My Dinners With Ele

Posted on January 1, 2010 – 10:43 PM | by OldManFoster
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By Becky Grunewald

Rick Ele or “DJ Rick”, as he’s known far and wide, is Sacramento’s cultural ambassador to the world of underground music (see this month’s Musical Chairs,).  When he’s not broadcasting his internationally influential KDVS radio show Art For Spastics he’s setting up killer shows and hosting the bands at his place.  He’s also a dedicated gourmand and he shares his finds with visiting musicians. When he talks about food his conversation is peppered with band-related anecdotes, such as how the Irish band So Cow was so smitten with El Abuelo- home of the cabeza-sized torta- that they went back twice in one day!  He is so infectiously enthusiastic that if you ask him for a food or music recommendation you can expect an article-length screed delivered via email almost instantly.  I knew I must eat with this man, but I was not prepared for him to blow my mind in the way that he did.

On a recent afternoon I picked him up at his kitty-filled home in the obscure City Farms neighborhood.  Our first stop was Toledo’s Mexican Market (1341 Fulton Ave), which is tucked away in an aging strip mall in the Arden Arcade area.  A heavenly smell was wafting from the chickens being grilled outside when we pulled up- a very good sign.  It’s a well-stocked and clean little market, with a few retro stools and an open kitchen.  I got an assortment of tacos, and was happy to see that they meat to tortilla ratio made them easy to handle, with no tortilla breakage.  There’s nothing I hate more than an overstuffed taco with a wet and broken tortilla.  La Favorita, I’m talking to you.

Rick highly recommended the al pastor, which is served with a generous amount of pineapple chopped up and grilled with the meat.  The sweet fruit contrasted wonderfully with the spicy and tender marinated pork.   The chicken tacos were packed with smoky and soft shredded chicken.  The cueritos (pig skin) tacos with their pale, quivering contents were less than appetizing, and they left my mouth (and pen) coated with fat.    The carnitas didn’t have any crunchy bits, but the flavor was dynamite.   The asada was a bit dry but also tasty.  I left beaming with an entire spice-rubbed grilled chicken to go for less than five bucks.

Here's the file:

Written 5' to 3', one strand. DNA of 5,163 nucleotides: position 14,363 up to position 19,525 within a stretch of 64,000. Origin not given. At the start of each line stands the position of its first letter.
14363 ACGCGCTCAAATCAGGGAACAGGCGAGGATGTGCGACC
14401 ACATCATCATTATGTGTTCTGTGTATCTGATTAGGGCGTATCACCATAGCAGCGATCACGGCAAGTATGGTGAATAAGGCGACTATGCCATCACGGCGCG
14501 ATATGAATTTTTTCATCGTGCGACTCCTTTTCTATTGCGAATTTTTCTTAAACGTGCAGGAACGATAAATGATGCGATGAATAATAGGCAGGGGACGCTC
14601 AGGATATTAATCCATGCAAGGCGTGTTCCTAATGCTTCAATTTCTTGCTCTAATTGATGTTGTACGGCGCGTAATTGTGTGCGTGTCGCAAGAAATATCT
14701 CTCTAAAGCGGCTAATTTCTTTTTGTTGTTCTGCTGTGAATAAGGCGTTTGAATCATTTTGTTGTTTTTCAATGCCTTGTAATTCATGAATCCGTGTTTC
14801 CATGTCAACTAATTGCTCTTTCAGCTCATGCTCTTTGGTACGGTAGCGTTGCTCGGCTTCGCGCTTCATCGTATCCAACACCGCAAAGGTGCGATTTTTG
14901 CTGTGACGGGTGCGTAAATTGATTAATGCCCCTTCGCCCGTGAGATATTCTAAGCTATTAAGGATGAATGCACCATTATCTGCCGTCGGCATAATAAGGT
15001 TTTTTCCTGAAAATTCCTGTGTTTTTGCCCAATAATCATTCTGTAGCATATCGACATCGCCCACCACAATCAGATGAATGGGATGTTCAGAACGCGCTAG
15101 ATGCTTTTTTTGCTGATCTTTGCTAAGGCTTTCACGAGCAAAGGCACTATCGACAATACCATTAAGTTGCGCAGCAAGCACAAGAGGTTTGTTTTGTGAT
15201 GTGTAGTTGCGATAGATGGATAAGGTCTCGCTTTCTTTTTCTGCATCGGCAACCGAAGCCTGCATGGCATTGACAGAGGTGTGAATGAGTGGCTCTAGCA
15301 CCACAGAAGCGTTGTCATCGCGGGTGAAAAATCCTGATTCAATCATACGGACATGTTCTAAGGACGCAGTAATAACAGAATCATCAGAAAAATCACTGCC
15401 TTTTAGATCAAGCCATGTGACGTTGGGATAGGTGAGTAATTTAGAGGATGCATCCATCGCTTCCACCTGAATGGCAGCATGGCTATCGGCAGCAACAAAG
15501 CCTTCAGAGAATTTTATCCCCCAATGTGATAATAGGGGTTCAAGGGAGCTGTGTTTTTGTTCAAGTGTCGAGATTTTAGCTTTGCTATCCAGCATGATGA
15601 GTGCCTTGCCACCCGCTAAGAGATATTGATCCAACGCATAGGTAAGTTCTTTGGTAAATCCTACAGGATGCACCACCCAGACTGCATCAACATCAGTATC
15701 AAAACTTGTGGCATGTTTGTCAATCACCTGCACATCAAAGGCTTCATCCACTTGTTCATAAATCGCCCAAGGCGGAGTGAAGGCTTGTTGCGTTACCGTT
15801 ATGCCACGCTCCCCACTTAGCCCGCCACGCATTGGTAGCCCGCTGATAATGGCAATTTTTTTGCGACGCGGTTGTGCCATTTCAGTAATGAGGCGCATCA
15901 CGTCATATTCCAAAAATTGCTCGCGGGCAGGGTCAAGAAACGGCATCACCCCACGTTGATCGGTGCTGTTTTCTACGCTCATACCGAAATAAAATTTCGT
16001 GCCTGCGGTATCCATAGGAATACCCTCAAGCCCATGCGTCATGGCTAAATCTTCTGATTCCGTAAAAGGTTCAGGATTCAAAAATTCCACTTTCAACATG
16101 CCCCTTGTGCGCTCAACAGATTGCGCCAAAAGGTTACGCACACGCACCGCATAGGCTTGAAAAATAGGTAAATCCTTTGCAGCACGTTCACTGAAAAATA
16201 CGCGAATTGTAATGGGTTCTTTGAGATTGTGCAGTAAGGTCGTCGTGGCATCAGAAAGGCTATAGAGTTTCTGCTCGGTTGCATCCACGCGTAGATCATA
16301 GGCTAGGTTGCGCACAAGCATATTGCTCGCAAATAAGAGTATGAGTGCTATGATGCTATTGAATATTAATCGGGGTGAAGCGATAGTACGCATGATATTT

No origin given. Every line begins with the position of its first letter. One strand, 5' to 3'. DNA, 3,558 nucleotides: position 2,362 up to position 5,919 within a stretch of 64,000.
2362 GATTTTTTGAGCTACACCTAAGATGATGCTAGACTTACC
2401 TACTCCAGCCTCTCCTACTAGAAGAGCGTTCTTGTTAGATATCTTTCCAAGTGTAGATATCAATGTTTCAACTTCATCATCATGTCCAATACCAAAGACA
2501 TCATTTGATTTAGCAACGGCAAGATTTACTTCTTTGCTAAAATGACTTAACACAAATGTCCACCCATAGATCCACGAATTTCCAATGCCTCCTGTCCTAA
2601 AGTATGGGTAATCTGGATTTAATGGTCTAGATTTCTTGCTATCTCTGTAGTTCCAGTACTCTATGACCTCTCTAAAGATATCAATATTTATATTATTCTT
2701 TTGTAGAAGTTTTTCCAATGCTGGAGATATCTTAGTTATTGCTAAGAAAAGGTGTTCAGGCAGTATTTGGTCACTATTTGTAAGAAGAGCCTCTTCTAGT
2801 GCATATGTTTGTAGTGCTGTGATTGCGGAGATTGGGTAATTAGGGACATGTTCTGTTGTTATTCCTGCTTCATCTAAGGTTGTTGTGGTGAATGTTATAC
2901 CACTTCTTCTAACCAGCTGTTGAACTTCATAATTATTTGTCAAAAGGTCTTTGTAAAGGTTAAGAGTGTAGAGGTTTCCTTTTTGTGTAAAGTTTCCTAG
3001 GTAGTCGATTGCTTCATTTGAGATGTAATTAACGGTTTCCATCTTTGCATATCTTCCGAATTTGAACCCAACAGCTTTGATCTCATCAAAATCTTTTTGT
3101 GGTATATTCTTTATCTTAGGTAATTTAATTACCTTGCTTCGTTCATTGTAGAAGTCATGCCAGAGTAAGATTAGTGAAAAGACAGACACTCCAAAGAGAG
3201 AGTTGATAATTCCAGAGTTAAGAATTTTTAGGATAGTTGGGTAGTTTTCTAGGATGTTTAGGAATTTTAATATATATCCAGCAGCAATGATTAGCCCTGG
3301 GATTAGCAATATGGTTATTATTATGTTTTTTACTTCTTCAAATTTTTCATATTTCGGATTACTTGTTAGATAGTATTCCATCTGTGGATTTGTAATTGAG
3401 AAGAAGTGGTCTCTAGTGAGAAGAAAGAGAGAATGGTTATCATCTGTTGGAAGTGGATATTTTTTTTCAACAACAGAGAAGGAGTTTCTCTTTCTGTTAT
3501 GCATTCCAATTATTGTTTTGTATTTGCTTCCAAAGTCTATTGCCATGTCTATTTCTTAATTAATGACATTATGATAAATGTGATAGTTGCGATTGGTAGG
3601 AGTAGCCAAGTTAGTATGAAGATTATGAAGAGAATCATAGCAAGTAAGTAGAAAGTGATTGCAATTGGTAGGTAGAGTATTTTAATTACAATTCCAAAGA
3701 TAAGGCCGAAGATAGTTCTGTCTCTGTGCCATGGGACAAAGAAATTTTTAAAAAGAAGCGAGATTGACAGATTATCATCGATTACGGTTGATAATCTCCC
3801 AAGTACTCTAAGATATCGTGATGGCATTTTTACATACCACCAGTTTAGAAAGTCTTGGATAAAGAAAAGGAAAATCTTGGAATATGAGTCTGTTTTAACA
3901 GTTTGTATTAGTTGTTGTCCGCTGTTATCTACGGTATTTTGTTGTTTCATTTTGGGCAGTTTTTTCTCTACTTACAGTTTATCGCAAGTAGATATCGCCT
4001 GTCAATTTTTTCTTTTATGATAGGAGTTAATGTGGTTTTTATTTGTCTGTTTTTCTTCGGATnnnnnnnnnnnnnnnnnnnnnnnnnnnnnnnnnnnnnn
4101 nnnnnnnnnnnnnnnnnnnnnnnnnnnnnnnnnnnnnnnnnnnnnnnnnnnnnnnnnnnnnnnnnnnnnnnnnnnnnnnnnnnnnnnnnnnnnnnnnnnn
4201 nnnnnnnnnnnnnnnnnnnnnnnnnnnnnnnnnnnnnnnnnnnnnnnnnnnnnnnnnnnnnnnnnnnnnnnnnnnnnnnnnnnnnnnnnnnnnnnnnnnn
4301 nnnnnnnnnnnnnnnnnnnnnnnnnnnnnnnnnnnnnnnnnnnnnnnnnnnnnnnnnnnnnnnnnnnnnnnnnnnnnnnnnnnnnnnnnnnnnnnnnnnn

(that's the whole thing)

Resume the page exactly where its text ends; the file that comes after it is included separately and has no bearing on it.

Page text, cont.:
Our next stop was Back On The Block (2440 Fulton Ave- in the same strip mall as La Flor Pupusa), a grease-coated place with comically epic ‘combo’ burgers.  In the style of the genius comedian Jeff Foxworthy I’ll say that if you’ve ever eaten a hot dog on top of a hamburger…you just might be at Back On The Block.  I had a burger topped with a kosher dog, hence the name: “The All American Burger With Yiddish Touch”.  The burger was juicy but the dog and hamburger together confused my mouth.  It’s just not natural.

Rick visited Portland for the SMMR BMMR music festival in August, so while he munched on his Italian burger (spicy Italian sausage on top), I asked him what he thought about the food cart scene there in relation to the Sacramento law that effectively bans food carts.  He said that if the Sac city council believes that food carts would hurt “brick and mortar” businesses they should “see it in Portland.  ‘Food cartopia’ on the east side is phenomenal… so many people out until 3 in the morning.  A hundred and fifty to 200 people out.  Yet the next day we still had to wait for a table.  It doesn’t hurt business.  It seems to help.”   I nodded my head, my mouth vexingly filled with both weiner and ground sirloin.